One of the more exciting areas of technology innovation today is around the Internet of Things. The buzzword, which has applications in consumer, business-to-business and government environments, is all the rage as people imagine and conceptualize new ways to connect and draw insights in ways that were entirely impossible before.
In the IoT arms race, cities have made significant progress in pushing forward with pilots and prototypes. For example, Kansas City, Mo., is currently in hot pursuit of a $50 million Smart City challenge grant from the U.S. Department of Transportation, according to a report from the Kansas City Business Journal.
The imperative for Robbie Makinen, interim CEO of the Kansas City Area Transportation Authority, is to get started with doing and not just talking about the Internet of Things.
“It's from a community standpoint, economic development ... and safety standpoint. We look at (Prospect Avenue) as a cornerstone of this authority. ... While other (cities and people) are still scribbling stuff on napkins, we’re actually doing stuff,” he said.
In that regard, Makinen and the National Association of State Chief Information Officers (NASCIO) would agree, according to its recent briefing titled, “Value and Vulnerability: The Internet of Things in a Connected State Government.”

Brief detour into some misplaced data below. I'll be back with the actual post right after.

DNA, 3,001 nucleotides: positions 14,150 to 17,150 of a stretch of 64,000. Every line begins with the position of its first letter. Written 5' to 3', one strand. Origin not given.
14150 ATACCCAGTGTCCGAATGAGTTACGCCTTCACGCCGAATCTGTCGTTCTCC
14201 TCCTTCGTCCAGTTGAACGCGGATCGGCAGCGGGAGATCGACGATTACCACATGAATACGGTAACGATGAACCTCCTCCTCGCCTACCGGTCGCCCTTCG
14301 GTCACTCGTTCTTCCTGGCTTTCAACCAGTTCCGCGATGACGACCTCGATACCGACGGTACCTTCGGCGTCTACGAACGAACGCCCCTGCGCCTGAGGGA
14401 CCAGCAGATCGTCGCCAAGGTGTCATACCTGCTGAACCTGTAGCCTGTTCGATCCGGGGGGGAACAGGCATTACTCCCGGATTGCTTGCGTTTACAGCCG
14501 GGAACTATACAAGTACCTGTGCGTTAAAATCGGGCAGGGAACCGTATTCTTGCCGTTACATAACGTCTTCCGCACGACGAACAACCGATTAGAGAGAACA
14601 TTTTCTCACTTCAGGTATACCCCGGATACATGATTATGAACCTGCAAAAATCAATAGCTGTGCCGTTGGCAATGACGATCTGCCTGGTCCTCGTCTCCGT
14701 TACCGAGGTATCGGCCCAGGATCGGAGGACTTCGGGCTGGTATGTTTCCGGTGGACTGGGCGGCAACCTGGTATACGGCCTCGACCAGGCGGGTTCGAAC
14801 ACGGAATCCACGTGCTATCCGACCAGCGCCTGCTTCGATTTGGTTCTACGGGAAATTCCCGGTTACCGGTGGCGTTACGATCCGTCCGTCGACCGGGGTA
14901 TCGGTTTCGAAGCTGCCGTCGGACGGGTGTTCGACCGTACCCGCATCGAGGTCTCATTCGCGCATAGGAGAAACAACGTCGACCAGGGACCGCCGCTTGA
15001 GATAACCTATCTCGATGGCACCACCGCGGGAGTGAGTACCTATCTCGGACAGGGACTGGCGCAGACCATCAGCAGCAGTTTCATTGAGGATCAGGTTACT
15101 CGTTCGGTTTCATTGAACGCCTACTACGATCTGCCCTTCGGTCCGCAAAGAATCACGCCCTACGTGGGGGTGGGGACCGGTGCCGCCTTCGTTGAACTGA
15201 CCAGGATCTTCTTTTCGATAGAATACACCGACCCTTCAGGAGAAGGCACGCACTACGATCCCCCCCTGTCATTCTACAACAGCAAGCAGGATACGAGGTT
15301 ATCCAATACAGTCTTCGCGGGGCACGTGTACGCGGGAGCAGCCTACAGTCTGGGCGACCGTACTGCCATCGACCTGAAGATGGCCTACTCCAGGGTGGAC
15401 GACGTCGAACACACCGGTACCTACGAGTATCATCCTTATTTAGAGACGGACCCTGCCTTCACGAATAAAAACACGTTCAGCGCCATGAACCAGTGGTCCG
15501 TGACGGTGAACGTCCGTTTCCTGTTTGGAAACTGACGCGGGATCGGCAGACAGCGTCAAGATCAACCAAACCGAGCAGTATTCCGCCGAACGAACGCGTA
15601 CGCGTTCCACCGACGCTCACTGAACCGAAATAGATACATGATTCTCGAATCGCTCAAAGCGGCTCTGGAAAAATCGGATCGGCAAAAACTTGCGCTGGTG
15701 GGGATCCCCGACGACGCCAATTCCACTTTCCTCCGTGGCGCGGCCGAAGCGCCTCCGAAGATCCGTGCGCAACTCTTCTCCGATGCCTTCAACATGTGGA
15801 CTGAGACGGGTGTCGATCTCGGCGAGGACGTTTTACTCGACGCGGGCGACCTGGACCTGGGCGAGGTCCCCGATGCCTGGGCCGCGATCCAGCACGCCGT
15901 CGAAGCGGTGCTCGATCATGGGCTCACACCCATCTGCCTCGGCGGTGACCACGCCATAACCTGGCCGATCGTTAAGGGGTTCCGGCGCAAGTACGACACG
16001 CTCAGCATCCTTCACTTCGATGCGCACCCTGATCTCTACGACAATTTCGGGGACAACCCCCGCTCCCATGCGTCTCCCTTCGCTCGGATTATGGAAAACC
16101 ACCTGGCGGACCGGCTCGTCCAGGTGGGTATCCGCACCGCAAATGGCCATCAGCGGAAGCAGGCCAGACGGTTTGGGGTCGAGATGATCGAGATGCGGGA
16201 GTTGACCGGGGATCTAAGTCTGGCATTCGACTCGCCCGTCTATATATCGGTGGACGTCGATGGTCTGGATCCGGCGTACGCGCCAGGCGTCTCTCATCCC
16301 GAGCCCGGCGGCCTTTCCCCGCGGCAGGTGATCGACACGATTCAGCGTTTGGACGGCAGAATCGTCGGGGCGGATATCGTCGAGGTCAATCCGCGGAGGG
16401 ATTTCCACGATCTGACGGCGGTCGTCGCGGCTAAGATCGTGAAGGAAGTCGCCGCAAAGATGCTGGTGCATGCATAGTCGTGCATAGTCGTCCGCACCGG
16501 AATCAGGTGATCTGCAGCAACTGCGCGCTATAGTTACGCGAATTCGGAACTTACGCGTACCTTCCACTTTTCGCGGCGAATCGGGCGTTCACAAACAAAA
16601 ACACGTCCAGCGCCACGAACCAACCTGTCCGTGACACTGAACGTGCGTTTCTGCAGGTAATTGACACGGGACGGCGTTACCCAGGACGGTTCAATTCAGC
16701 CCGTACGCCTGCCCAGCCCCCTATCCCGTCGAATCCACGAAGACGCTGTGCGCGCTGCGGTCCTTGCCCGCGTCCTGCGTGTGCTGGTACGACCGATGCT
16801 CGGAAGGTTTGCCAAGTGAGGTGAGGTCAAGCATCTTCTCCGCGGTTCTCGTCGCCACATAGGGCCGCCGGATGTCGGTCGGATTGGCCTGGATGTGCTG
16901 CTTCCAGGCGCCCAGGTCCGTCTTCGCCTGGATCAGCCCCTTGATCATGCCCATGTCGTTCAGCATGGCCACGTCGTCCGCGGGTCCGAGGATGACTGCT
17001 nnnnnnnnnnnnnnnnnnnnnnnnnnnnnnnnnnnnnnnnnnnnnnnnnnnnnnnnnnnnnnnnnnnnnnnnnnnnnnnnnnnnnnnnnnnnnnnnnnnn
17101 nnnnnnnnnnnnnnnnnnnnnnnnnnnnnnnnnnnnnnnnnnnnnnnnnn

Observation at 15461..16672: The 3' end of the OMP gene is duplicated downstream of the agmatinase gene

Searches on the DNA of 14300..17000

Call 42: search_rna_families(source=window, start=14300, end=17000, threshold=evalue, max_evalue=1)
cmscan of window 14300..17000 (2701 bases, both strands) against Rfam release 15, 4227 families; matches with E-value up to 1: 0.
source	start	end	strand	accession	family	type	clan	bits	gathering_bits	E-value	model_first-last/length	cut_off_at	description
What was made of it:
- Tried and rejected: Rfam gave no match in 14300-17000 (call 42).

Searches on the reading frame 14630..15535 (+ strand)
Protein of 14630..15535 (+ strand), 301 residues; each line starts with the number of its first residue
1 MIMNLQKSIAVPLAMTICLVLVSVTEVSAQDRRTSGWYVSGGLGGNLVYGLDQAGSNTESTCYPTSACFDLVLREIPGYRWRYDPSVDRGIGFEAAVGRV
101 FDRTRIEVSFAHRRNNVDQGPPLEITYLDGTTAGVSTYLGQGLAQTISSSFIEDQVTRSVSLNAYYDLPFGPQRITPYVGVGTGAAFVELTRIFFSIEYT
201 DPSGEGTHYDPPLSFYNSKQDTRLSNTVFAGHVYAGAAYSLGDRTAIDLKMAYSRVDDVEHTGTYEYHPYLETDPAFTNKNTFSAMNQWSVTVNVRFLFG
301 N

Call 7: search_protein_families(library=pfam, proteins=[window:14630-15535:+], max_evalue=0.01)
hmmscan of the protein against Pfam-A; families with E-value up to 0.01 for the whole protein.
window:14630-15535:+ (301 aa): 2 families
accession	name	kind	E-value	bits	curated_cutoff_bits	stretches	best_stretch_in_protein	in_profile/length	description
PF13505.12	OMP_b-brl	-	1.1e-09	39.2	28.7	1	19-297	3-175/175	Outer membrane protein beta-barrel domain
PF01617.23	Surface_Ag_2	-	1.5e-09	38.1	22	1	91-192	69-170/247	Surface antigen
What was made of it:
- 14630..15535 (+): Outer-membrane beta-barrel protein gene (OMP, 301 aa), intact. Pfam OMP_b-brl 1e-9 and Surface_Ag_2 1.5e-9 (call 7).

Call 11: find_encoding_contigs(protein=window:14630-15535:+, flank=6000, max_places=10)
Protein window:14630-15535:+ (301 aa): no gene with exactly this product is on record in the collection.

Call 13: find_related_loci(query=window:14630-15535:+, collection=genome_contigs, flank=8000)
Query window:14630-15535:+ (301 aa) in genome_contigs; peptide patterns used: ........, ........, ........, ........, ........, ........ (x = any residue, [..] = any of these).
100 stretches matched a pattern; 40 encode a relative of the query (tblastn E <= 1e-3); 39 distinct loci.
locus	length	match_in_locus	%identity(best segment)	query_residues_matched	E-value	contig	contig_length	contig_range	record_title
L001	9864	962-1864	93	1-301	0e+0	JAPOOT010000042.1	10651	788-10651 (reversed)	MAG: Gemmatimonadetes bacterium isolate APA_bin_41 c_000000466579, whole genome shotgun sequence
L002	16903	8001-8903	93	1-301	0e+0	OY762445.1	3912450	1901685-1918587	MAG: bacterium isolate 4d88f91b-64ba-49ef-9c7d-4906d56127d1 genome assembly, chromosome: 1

States certainly aren’t as far along as cities in their development of an IoT roadmap. We hear about “smart cities” but not so much “smart states.” A 2013 report from Cisco claims that two thirds of global civilian benefits from IoT will come from cities in the next decade.
In some ways city services lend themselves more easily to connection (parking, waste management, public transportation), and cities can often move policy faster than states, but there are still opportunities for states to adopt IoT, and many are. While a state may not have a bus system to connect to an app, states may use sensor data, mobile platforms, or analytics software for healthcare, transportation or public safety.